Thursday, May 30, 2013

Book Notes: Let the Great World Spin

If you have not yet read Let the Great World Spin, run to your neighborhood library and borrow it and share it with any and all teens who live with you. Winner of the National Book Award, it transcends time and place and reaches out to all of us who have experienced deep sorrow, helping us find comfort in wholly imperfect human compassion.

Today there is an interesting article in The New York Times about Colum McCann the gifted author of Let the Great World Spin at:

Essential Reading in The New York Times:

“In Raising Scores, 1 2 3 Is Easier Than A B C” 
by Motoko Rich

Excerpts from article:

Here at Troy Prep Middle School, a charter school near Albany that caters mostly to low-income students, teachers are finding it easier to help students hit academic targets in math than in reading, an experience repeated in schools across the country.

Students entering the fifth grade here are often several years behind in both subjects, but last year, 100 percent of seventh graders scored at a level of proficient or advanced on state standardized math tests. In reading, by contrast, just over half of the seventh graders met comparable standards. 

The results are similar across the 31 other schools in the Uncommon Schools network, which enrolls low-income students in Boston, New York City, Rochester and Newark. After attending an Uncommon school for two years, said Brett Peiser, the network’s chief executive, 86 percent of students score at a proficient or advanced level in math, while only about two thirds reach those levels in reading over the same period.

“Math is very close-ended,” Mr. Peiser said. Reading difficulties, he said, tend to be more complicated to resolve.

The article continues: 

Studies have repeatedly found that “teachers have bigger impacts on math test scores than on English test scores,” said Jonah Rockoff, an economist at Columbia Business School. He was a co-author of a study that showed that teachers who helped students raise standardized test scores had a lasting effect on those students’ future incomes, as well as other lifelong outcomes.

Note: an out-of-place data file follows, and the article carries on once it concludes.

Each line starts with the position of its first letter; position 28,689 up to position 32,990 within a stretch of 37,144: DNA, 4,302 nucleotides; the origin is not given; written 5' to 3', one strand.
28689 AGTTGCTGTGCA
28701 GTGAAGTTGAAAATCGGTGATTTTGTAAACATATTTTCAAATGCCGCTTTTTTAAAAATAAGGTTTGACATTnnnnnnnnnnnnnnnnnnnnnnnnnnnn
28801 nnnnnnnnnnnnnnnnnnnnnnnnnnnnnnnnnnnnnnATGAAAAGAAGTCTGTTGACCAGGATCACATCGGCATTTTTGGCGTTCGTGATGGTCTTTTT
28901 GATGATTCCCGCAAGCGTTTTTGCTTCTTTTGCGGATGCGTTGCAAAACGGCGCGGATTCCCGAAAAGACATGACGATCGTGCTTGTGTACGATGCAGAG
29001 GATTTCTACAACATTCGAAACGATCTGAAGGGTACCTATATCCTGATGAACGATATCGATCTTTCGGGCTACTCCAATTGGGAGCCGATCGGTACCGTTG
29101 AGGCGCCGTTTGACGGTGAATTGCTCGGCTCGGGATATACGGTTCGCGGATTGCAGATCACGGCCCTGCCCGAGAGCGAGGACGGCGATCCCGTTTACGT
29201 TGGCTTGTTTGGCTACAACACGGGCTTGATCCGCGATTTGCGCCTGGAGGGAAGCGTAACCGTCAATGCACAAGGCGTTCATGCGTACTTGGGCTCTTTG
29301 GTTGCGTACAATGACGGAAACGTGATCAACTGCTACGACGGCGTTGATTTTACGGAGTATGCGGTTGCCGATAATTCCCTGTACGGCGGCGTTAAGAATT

Teachers and administrators who work with children from low-income families say one reason teachers struggle to help these students improve reading comprehension is that deficits start at such a young age: in the 1980s, the psychologists Betty Hart and Todd R. Risley found that by the time they are 4 years old, children from poor families have heard 32 million fewer words than children with professional parents. 

By contrast, children learn math predominantly in school.

“Your mother or father doesn’t come up and tuck you in at night and read you equations,” said Geoffrey Borman, a professor at the Wisconsin Center for Education Research at the University of Wisconsin. “But parents do read kids bedtime stories, and kids do engage in discussions around literacy, and kids are exposed to literacy in all walks of life outside of school.”

To read full article go to:

Tuesday, May 28, 2013


Report on Picture Book Panel Discussion Event at the outstanding Politics and Prose Book Store in 
Washington D.C.

"‘You motivate kids to be readers by giving them something great to read. It's as simple as that,’ said Mr. Scieszka…”

If you live in the greater Washington D.C. area, or are visiting, the must-see book store is Politics and Prose on Connecticut Avenue NW. There you will find not only a wide and diverse collection of books for children and teens, but Politics and Prose also hosts many interesting author and book events—we know because the NCBLA has experienced the staff’s warm hospitality first hand!

Karen MacPherson, the children's/teen librarian at the Takoma Park Maryland Library, recently reported  on a fascinating panel discussion that took place at Politics and Prose. Panelists included: author and children’s literature historian and expert Leonard Marcus; Neal Porter editorial director of Neal Porter Books;   authors Marc Barnett, Meg Medina, and Jon Scieszka;  and author/illustrators Christopher Myers and Laura Vaccaro Seege.  

FromMacPherson’s Scripps Howard News  column:  

"Picture books are stories told in two languages -- text and art. A third language is added by putting these things together as the story is read," said Mr. Marcus, who moderated the Politics & Prose panel.